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Construction financing for residential projects may need to be reworked as the market finds its way out of the recession, experts say.
Ryan Carter Staff
Construction financing for residential projects may need to be reworked as the market finds its way out of the recession, experts say.

New construction finance models needed

The economics of residential projects should to be reworked as the market finds its way out of the recession.

Construction financing for residential projects may need to be reworked as the market finds its way out of the recession, experts say. While the escrow account model, which links payments from buyers to construction and so instills confidence among investors, it does not guarantee a project will be built. Developers therefore need to be less dependent on their customers for money and find ways of securing the full construction costs before work begins.

Current market uncertainty is also encouraging investors to default if they are not confident their homes will be built, according to Andrew Charlesworth, head of corporate finance advisory, Jones Lang LaSalle. "The whole financing model needs to be looked at again," he said. "There's a reliance on off-plan sales and we need to look at how to be less reliant on consumers going forward." Mr Charlesworth said developers may need to look towards the project financing schemes used in mature property markets like the UK, whereby construction is usually financed by banks or other financial institutions.

"The developer may also have an agreement with the banks that they will provide mortgage financing to its qualified buyers, which would take away a lot of the uncertainty that the buyer won't have the cash available," he said. "The developer can then get on and build the building without worrying about the financing, while the contractor knows it will get paid because everything is kind of pre-built around it."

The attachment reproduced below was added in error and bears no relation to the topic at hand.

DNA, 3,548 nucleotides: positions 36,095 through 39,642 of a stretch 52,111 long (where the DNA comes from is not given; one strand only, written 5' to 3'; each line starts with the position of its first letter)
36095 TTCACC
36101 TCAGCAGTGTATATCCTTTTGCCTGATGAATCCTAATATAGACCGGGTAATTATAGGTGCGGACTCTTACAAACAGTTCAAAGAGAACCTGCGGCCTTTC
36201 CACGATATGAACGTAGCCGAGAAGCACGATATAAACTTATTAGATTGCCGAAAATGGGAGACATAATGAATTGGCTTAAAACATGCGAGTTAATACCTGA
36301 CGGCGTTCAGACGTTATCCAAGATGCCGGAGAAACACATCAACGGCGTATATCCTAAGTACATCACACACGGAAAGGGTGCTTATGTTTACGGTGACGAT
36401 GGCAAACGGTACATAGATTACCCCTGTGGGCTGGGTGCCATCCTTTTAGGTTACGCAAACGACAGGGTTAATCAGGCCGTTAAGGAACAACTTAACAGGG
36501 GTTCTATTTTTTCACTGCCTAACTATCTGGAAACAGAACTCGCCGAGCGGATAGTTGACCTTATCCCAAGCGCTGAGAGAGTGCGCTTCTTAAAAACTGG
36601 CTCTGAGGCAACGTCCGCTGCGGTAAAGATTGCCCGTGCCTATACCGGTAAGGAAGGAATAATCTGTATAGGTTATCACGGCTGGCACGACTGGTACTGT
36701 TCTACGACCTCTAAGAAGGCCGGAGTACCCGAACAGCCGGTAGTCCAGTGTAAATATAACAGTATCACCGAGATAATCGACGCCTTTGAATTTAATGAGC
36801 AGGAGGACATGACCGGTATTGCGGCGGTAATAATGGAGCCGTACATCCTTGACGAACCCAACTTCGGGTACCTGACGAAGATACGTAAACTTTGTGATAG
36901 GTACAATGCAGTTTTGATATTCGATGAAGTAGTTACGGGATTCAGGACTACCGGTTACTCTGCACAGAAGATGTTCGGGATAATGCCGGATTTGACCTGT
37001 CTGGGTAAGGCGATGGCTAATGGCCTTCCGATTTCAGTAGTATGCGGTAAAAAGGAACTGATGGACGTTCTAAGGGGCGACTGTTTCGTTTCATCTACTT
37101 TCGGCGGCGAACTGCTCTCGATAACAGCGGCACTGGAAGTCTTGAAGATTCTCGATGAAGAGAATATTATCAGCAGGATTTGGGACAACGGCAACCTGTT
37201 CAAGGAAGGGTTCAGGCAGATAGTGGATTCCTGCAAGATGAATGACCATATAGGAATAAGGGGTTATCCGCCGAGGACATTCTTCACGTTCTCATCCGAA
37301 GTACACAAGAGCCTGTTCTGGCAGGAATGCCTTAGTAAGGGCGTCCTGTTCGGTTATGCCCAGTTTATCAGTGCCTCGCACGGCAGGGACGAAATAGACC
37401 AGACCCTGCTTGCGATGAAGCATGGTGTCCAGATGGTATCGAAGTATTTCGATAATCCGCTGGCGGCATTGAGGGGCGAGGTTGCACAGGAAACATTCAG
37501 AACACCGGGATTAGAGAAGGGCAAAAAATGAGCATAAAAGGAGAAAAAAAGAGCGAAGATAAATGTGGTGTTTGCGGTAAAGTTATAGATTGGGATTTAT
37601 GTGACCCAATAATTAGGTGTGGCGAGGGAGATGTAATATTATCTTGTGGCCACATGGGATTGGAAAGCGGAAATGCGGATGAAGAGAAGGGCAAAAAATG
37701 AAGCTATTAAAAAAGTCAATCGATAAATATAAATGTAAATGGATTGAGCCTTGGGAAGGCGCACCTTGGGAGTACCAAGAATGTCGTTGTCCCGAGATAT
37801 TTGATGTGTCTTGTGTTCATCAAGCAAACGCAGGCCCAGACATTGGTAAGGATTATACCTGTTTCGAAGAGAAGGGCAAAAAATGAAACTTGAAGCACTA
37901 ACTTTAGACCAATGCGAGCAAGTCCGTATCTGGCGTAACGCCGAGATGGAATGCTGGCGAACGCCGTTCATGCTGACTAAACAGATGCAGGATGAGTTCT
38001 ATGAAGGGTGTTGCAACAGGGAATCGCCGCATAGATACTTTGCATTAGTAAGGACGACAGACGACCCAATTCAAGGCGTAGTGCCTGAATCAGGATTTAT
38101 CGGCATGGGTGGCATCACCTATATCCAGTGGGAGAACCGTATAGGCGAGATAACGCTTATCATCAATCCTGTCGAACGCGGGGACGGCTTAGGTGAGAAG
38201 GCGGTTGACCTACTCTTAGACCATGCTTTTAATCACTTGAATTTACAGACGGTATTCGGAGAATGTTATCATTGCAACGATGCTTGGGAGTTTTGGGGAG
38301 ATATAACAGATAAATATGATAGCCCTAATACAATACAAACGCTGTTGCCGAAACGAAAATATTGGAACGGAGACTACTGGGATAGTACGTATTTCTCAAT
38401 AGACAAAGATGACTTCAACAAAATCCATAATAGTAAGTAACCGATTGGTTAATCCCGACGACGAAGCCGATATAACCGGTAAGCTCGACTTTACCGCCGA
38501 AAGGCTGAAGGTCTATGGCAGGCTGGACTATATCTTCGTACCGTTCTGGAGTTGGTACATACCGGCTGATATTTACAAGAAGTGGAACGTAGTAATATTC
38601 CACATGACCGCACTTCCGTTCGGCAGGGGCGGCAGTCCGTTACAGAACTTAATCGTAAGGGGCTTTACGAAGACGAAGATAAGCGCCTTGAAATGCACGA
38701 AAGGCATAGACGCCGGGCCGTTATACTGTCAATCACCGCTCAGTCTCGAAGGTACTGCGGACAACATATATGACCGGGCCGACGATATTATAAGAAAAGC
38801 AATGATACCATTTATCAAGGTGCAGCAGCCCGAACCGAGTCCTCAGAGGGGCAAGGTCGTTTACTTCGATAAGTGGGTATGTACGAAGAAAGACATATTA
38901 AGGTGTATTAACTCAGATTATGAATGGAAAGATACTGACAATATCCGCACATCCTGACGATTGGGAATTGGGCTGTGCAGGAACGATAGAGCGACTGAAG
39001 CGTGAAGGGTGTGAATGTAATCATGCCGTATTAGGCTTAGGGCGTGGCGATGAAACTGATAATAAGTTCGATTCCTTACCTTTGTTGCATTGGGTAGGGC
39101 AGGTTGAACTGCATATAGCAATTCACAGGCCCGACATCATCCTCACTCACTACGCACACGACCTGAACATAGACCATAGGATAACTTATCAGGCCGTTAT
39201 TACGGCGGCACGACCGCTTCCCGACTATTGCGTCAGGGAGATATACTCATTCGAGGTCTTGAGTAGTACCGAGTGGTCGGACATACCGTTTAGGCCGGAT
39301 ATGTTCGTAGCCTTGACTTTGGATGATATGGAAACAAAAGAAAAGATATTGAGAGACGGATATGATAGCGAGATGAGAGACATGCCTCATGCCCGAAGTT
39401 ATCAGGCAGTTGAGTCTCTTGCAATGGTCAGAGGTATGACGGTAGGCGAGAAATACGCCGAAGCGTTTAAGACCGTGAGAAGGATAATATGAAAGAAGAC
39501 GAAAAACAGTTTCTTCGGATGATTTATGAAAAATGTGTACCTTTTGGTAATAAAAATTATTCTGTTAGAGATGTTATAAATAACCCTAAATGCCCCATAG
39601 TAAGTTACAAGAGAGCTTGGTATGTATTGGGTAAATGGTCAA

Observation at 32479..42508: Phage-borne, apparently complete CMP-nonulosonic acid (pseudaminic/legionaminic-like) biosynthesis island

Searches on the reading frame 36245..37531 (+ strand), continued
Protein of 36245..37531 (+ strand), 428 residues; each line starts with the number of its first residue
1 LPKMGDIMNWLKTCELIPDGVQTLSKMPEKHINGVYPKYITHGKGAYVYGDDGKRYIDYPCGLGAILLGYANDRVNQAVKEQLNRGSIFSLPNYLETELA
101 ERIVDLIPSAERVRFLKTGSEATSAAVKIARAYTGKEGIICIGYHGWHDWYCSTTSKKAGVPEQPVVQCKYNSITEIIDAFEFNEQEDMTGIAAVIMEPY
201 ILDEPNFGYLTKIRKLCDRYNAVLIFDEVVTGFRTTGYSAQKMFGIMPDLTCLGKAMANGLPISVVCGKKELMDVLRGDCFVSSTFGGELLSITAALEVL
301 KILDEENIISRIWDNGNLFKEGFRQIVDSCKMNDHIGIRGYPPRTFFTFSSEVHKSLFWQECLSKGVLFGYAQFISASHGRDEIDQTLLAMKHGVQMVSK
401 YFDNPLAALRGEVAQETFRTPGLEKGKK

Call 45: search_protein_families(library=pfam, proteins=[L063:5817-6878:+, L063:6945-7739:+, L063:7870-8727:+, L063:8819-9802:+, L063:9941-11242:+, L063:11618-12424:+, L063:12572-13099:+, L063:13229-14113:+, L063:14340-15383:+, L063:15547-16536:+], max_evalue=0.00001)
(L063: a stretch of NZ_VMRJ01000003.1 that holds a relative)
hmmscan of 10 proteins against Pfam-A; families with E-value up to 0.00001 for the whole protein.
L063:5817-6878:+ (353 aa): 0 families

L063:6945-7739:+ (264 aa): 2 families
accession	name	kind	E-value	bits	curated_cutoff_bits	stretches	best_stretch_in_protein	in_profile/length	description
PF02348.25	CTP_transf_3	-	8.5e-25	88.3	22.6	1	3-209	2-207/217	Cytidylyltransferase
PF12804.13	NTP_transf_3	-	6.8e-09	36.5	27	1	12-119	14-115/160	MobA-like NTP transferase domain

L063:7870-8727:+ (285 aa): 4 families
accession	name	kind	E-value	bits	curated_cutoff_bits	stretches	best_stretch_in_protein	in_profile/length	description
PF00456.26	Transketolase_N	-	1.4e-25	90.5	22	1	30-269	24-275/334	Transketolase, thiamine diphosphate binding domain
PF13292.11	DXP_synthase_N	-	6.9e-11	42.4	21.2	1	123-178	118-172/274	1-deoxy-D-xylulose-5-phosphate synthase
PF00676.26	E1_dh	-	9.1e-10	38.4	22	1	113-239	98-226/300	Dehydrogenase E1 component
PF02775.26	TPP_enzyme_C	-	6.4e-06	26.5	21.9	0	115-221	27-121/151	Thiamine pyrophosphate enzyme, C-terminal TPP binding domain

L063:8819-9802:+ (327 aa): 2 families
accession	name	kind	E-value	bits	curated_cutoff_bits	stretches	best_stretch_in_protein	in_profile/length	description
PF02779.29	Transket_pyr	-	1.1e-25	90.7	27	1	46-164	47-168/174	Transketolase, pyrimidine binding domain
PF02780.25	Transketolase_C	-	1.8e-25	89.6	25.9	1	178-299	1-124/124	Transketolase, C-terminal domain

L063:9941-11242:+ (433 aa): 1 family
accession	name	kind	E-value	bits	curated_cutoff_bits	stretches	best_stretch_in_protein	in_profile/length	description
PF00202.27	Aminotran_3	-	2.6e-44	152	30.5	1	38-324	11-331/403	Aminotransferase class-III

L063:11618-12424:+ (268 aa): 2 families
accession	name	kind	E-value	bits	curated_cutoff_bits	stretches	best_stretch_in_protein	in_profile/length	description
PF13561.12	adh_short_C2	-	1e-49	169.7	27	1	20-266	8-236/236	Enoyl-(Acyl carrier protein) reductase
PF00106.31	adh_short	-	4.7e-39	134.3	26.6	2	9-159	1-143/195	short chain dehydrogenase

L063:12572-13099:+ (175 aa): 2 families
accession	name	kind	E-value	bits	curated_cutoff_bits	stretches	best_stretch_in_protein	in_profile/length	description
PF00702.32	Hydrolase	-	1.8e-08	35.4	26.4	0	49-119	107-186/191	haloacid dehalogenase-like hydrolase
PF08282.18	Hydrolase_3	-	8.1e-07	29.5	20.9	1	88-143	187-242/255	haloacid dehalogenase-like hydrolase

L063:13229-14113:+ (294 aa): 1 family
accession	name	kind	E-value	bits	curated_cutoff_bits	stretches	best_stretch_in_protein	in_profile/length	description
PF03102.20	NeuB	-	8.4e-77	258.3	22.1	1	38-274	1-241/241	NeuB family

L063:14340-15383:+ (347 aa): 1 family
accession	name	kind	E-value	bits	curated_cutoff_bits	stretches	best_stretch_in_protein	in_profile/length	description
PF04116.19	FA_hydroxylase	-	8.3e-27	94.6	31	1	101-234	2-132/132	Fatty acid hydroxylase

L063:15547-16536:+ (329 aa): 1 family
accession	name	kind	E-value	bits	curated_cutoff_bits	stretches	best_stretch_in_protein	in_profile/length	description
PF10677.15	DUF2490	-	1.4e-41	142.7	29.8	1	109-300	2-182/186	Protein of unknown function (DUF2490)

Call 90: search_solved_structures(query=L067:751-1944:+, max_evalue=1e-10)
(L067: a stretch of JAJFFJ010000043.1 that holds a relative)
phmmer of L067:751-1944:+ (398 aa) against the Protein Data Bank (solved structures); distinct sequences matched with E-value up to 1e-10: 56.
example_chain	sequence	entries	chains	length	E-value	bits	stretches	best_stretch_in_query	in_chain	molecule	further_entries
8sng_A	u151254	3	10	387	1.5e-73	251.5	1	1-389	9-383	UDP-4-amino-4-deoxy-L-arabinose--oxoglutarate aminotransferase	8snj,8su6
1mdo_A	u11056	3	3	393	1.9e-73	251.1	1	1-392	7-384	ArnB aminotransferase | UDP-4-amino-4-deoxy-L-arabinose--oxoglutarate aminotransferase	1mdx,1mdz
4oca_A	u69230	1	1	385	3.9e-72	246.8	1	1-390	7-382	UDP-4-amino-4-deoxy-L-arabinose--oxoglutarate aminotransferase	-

Mr Charlesworth added that the escrow system could still play a role in such a model. "It could possibly be the deposit that's made, but then the buyer would have a bullet-proof mortgage in place before they finally complete on their purchase," he said. "A lot of banks might be quite hesitant about it right now but I think that's a target we should aim for as and when the market starts to stabilise. Now is a great opportunity for everyone to take a step back and start looking to see what we could do better for the next cycle."

While Dubai has had an escrow law in place for almost two years, it is still in the pipeline for Abu Dhabi. Still, because of the flaws in the system that have been exposed due to the slowdown, experts question whether it would be the right option for Abu Dhabi. "I think we need to think about whether escrow will be the best way," said Scott Aitken, a legal consultant at Clyde and Co, a law firm.

However, the escrow system needs to be implemented in the capital as soon as possible to give greater confidence buyers, said Gurjit Singh, chief property development officer at Sorouh Real Estate. "What a consumer wants from a product now is to pay as they see progress," he said. "And that may need to be dove-tailed very accurately with how banks are going to package their loans to individuals. So banks would release payments based on construction progress."

agiuffrida@thenational.ae

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